"In explaining the decision to invade Iraq and oust Saddam Hussein from power, the Administration asserted, among other justifications, that the regime of Saddam Hussein had a working relationship with the Al Qaeda organization. The Administration stated that the relationship dated to the early 1990s, and was based on a common interest in confronting the United States. […]. Critics maintain that subsequent research demonstrates that the relationship, if it existed, was not 'operational,' and that no hard data has come to light indicating the two entities conducted any joint terrorist attacks. […]. Another pillar of the Administration argument, which has applications for the current U.S. effort to stabilize Iraq, rested on reports of contacts between Baghdad and an Islamist Al Qaeda affiliate group, called Ansar al-Islam, based in northern Iraq in the late 1990s. Although the connections between Ansar al-Islam and Saddam Hussein's regime were subject to debate, the organization evolved into what is now known as Al Qaeda in Iraq (AQ-I). […]. AQ-I has been a numerically small but operationally major component of the Sunni Arab-led insurgency that frustrated U.S. efforts to stabilize Iraq. […]. There have been indications that AQ-I is attempting to conduct activities outside Iraq in a process that some describe as 'spillover' from Iraq into the broader Middle East. However, another interpretation is that the U.S.-led war in Iraq has stimulated radical activities outside Iraq that are sympathetic to Al Qaeda."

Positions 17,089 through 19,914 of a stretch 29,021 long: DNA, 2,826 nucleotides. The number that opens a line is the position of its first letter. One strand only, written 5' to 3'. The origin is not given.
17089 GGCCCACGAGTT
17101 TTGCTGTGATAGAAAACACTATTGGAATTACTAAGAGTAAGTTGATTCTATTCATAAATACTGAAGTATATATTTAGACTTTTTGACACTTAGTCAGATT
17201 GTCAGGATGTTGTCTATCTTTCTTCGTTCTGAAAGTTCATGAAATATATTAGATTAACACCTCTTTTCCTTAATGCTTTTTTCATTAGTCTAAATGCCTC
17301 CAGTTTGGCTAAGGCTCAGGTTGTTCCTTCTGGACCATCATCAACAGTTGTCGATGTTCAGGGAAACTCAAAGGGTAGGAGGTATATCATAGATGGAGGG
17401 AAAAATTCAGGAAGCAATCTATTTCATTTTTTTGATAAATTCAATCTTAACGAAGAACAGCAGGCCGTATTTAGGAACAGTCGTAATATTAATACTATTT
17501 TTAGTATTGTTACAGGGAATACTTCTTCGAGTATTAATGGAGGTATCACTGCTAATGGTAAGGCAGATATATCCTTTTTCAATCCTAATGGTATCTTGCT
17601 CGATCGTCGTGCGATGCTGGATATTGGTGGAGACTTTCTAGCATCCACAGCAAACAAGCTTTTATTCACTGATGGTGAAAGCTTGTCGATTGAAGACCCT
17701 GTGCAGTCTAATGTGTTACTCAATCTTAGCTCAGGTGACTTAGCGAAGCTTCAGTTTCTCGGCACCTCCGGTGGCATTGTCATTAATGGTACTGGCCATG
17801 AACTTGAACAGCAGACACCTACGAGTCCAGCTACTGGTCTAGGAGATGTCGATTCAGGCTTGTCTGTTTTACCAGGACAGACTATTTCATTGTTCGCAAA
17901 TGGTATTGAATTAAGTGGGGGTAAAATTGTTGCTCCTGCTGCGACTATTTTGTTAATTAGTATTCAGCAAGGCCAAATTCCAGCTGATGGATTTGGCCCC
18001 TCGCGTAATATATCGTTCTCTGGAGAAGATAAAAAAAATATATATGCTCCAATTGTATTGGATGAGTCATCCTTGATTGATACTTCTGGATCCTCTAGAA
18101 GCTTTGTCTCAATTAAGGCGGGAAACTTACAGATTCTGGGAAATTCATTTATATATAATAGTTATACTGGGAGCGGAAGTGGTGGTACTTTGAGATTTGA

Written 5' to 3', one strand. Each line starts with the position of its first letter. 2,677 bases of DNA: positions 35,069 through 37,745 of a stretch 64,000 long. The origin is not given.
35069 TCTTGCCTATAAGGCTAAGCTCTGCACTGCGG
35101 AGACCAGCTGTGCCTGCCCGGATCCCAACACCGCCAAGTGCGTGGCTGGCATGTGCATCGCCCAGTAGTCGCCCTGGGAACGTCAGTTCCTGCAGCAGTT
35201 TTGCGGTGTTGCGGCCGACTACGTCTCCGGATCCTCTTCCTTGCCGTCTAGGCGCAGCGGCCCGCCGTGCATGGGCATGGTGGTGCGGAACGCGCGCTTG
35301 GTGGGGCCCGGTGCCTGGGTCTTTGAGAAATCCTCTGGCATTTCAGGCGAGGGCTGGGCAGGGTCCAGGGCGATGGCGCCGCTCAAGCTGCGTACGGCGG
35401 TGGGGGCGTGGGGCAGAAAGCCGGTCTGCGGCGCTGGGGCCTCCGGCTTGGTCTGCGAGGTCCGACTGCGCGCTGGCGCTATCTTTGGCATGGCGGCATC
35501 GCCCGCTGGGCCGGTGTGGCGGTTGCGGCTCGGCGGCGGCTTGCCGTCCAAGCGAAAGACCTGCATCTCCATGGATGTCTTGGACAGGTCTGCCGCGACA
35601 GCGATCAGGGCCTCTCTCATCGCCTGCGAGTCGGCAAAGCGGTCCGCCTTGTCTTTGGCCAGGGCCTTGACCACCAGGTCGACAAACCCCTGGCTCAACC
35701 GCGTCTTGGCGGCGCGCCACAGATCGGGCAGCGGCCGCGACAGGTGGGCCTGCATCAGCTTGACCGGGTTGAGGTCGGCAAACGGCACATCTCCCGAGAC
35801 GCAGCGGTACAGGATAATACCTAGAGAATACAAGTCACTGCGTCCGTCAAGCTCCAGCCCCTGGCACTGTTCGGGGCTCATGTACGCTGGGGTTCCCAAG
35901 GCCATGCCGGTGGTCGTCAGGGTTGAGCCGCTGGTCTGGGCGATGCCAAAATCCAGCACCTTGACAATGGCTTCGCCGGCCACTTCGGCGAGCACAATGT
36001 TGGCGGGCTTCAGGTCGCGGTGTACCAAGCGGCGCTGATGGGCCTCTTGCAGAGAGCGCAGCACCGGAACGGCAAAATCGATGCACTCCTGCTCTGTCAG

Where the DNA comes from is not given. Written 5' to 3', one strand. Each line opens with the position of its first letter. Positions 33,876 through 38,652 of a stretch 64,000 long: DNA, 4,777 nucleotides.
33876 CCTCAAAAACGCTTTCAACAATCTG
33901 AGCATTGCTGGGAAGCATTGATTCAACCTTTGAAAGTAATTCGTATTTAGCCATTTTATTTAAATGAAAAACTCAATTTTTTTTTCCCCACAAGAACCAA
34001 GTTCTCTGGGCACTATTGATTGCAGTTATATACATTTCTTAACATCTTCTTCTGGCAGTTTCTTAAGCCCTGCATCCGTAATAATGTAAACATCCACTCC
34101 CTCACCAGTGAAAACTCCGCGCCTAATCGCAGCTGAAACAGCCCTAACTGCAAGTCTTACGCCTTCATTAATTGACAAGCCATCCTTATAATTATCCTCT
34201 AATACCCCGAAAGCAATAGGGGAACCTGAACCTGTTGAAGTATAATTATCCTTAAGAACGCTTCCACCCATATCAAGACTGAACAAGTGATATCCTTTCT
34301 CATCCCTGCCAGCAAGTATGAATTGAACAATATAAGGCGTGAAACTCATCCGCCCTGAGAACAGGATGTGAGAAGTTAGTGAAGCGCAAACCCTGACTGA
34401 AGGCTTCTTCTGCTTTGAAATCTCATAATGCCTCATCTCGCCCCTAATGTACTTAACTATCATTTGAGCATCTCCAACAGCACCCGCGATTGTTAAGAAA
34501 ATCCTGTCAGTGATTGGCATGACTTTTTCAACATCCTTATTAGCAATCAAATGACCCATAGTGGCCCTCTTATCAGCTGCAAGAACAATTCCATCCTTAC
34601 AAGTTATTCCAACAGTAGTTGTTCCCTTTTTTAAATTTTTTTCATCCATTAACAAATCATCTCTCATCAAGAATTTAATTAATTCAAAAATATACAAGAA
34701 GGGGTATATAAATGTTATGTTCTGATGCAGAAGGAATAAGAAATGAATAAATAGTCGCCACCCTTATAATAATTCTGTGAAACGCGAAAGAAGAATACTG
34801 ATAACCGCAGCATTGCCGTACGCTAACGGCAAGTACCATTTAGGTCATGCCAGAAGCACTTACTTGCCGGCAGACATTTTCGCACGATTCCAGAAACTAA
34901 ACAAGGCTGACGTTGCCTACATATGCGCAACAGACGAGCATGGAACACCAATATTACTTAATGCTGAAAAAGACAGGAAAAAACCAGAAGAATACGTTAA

CRS Report for Congress, RL32217